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  • A Hermeneutic Interpretation of Civic Humanism and Liberal Education
  • John Arthos

Wer sind wir, die wir den Inhalt in uns haben?

—G. W. F. Hegel, Vorlesungen über die Philosophie der Religion, Teil 1

Renaissance scholars have coined the term "civic humanism" for a doctrine that emerged in the fourteenth and fifteenth centuries, most prominently in the city-state of Florence.1 The ideal of civic humanism, although controversial, has had a powerful influence as a model of education.2 It represents the possibility of a close harmony between two often competing ends; the cultivation of the fullness of the person and the good of the community, the two intertwined in a close mutual embrace.3 Renaissance praise of the vita civilis was, in the first place, an effort to bridge the divide between the vita contempliva and the vita activa. Coluccio Salutati spoke of a summa consummataque sapientia as the combination of a life of service to family and state, and the reflective life of self-formation (in Rice 1958, 39). Although the humanists set up schools and trained youth, they saw cultivation of learning in letters as a process alongside participation in civic affairs, coextensive with the ongoing realization of self and community. Giambattista Vico bound service and learning together in a relation of identity: "It was because of their knowledge of the greatest affairs [eximiam rerum maximarum scientiam] that philosophers were, by the Greeks, called 'politici,' i.e., experts in matters bearing on the total life of the body politic [universarum rerum publicarum]" (1990, 36; 1993b, 62). Salutati studied letters (litterae) and wrote letters (notae), interweaving the active and reflective life. He was chancellor of Florence for thirty-one years, and his prestige in the office rivaled his fame as a scholar. A prominent Florentine duke is thought to have said that one letter by Salutati "was worth a troop of horsemen" (in Kohl and Witt 1978, 83). According to Pierre Charron, practical wisdom is integral to the person, "and may as hardly be separated, and rooted out, as humanity from a man" (1971, II, iii, p. 256). The good conduct of the good man was the "first, principal, and fundamental part of wisdom" (II, iii, p. 252).4 For the humanisti a "complete man" was fulfilled out of the pleasures of reflection and the duty [End Page 189] of service.5 Completeness meant, in this instance, the actualization of the life of the mind and the life of the world as one thing:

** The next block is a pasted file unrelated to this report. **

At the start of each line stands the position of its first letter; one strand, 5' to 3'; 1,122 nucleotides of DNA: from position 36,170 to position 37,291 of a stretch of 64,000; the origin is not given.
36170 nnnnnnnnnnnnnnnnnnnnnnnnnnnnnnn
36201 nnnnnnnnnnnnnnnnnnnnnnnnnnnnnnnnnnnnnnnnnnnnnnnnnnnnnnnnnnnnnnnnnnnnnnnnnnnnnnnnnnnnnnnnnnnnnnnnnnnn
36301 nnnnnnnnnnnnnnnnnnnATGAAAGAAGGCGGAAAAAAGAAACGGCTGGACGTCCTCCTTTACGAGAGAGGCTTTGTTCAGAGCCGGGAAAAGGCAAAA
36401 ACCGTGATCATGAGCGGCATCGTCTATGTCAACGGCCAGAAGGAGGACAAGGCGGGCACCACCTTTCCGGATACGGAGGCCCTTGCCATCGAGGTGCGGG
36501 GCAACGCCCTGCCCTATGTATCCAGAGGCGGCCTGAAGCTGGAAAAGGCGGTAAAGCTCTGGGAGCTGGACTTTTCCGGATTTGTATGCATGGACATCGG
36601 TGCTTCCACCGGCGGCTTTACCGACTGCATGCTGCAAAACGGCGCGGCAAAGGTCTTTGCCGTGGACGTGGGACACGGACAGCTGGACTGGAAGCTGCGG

The true citizen will love tranquillity, but his own less than that of other good men; he will delight in his own leisure, but not less in that of the other citizens; he will wish for unity, quiet, peace and tranquillity in his own household, but still more for these in the affairs of his city. . . . Wise men say that good citizens should undertake the affairs of the republic and bear the burdens of their patria . . . to maintain the general well-being of the citizens.

(Alberti 1971, 135)

This unity, however, did not mean simply that learning was a prerequisite to good conduct. Cultivation worked from both ends: The judgment cultivated in experience fed the life of reason. Gianozzo Manetti reversed the traditional order of precedence when asked to say what is the duty of life. For him, it was "agere et intelligere," to do and to understand (in Rice 1958, 48). For Petrarch, knowledge is the product of a dutiful, active life, "not the short work of several years, as is perfection in other arts, but the prize of a lifetime of constant and prolonged effort" (1991, I, 12, p. 34). "Humanity" is thus the perfection of the individual as a citizen. The highest good of the individual is honestas, "the pure good desirable per se and, in the service of others, uncontaminated by any selfish purpose" (Lorch 1988, 73–74). Indeed, all Petrarch's virtues are social virtues—honestas, fortitudo, justitia, prudentia, and modestia.

As the humanisti tore themselves away from the ossified intellectualism of the universities, they retained from Christianity a richer sense of the relation between the social and the personal. Cicero, for whom otium and neg-otium were of...


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